BACKGROUND: With the widespread implementation of intrapartum antibiotic prophylaxis (IAP), the rate of early-onset neonatal sepsis and meningitis caused by Streptococcus agalactiae (group B streptococcus [GBS]) has decreased dramatically, especially in term infants. However, cases of GBS disease continue to occur despite IAP and incur significant morbidity and mortality. Inaccurate screening results, improper implementation of IAP, or antibiotic failure all may contribute to persistent disease.OBJECTIVE: To determine if clinical, procedural, or microbiologic factors influenced persistent early-onset GBS disease (EOGBS) cases in a single large maternity service after the institution of a screening-based protocol for IAP.METHODS: Retrospective review of all cases of culture-proven EOGBS at the Brigham and Women's Hospital (Boston, MA) from 1997 to 2003. Serotyping and surface protein analyses were performed on available disease isolates.RESULTS: A total of 67260 infants were live-born during this period. Twenty-five cases of EOGBS (0.37 of 1000 live births) were identified. The overall incidence of EOGBS progressively decreased with different approaches to IAP. Of the 25 cases identified after institution of a screening-based protocol, 17 (68%) occurred in term infants (1 death), and 8 (32%) occurred in preterm infants (3 deaths). Among the mothers of term infants, 14 of 17 (82%) had been screened GBS negative; 1 was GBS unknown. More than half of the mothers of term infants who had screened GBS negative (8 of 14) had intrapartum risk factors for neonatal infection but did not receive antibiotics before delivery. Ten of the 17 term infants were evaluated for infection because of clinical signs of illness, and the remainder were evaluated because of intrapartum sepsis risk factors. Of the mothers of preterm infants, by the time of delivery 3 of 8 had been documented as GBS positive, 2 of 8 had been documented GBS negative, and 3 of 8 remained unknown. Only 1 of 25 women received adequate IAP, but the isolate was resistant to the administered antibiotic (clindamycin). Antibiotic resistance was not a factor in any other case, and no dominant serovariant was identified among tested isolates. Procedural errors (lack of recognition of documented GBS colonization or failure to evaluate infants at risk for sepsis) were identified in 4 cases.CONCLUSIONS: The majority of the remaining cases of EOGBS occurred in infants whose mothers screened negative for GBS colonization. Even in the setting of a maternal GBS-screening program, efforts to evaluate and treat infants with intrapartum clinical risk factors for early-onset sepsis remain important. Until effective vaccines against GBS are available for clinical use, development and implementation of rapid and sensitive techniques for screening for GBS status and antibiotic susceptibility at presentation may help prevent additional cases of invasive GBS disease.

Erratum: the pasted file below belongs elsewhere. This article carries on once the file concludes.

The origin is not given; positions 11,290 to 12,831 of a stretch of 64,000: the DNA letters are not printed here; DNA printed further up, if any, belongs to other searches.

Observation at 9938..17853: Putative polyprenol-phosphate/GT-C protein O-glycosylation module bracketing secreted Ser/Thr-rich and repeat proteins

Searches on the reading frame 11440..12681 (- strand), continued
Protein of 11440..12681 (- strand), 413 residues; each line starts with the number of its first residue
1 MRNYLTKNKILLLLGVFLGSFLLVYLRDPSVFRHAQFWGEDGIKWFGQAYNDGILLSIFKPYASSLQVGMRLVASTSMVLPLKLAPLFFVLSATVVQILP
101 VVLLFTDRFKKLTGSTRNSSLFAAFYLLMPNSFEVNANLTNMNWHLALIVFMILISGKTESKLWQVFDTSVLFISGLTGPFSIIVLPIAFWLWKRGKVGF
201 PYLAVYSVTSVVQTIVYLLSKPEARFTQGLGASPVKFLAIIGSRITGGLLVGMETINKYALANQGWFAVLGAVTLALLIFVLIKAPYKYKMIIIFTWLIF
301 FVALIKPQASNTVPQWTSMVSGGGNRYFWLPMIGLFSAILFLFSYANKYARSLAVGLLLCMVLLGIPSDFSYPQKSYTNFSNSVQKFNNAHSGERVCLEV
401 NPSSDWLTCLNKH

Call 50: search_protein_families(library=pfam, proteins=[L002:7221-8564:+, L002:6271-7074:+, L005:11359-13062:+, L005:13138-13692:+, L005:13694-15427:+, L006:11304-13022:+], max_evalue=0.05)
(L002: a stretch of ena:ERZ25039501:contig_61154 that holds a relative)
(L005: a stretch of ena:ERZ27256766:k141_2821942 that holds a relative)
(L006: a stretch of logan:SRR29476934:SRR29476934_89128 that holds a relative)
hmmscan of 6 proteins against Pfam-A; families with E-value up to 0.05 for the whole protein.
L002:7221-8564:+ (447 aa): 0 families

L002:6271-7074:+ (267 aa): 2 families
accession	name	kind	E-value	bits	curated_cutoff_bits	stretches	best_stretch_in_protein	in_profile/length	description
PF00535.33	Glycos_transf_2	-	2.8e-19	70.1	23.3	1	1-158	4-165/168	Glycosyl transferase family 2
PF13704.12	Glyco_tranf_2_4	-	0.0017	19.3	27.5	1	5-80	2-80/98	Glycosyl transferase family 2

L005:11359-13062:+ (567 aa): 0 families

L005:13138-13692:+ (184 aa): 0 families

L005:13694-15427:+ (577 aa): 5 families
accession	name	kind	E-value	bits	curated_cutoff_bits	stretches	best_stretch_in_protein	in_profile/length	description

Pediatrics. 2005 May;115(5):1240-6. PMID: 15867030


Early-onset neonatal group B streptococcal infections in New Zealand 1998-1999 were associated with young maternal age, parity, preterm labour, prolonged membrane rupture, maternal fever and assisted delivery as risk factors. Of the 56 cases, five (9%) w

OBJECTIVE: To determine in New Zealand infants the attack rates, risk factors, preventive policies, strain serotype and antibiotic susceptibilities of early-onset neonatal group B streptococcus (GBS) infection.METHOD: A 2-year prospective active surveillance study was conducted in New Zealand's 19 neonatal units. Cases had to present within 48 h of delivery, be unwell, possess abnormal haematological indices and have GBS isolated from sterile sites.RESULTS: Of the 112 402 infants born in New Zealand during 1998-1999, 56 had early-onset GBS infection, an attack rate of 0.5 per 1000 live births (95% confidence interval [CI] 0.38, 0.65). Seven had meningitis and there was one death (case fatality rate of 1.8%; upper 95% CI 9.5%). Univariate analysis identified young maternal age, parity, preterm labour, prolonged membrane rupture, maternal fever and assisted delivery as risk factors. Preventive policies for GBS were reported by 14 (74%) obstetric centres associated with neonatal units. Of the 56 cases, five (9%) were born to mothers receiving intrapartum antibiotics, 32 (57%) had mothers with risk factors but were not treated with antibiotics, and 19 (34%) were born to mothers without identifiable risk factors for GBS prevention. Serotypes Ia and III predominated, while two isolates were resistant to erythromycin and/or clindamycin.CONCLUSIONS: Rates of early-onset GBS infection are similar to other countries following the introduction of prevention policies. Further reductions are possible with full implementation of these guidelines. Meanwhile, emergence of antibiotic resistance complicates the management of women with penicillin allergy. Vaccine development therefore remains a priority.

J Paediatr Child Health. 2002 Jun;38(3):272-7. PMID: 12047696


When polled 5% of nonpediatricians would not use Haemophilus influenzae type b vaccine if they had a child born in 2004.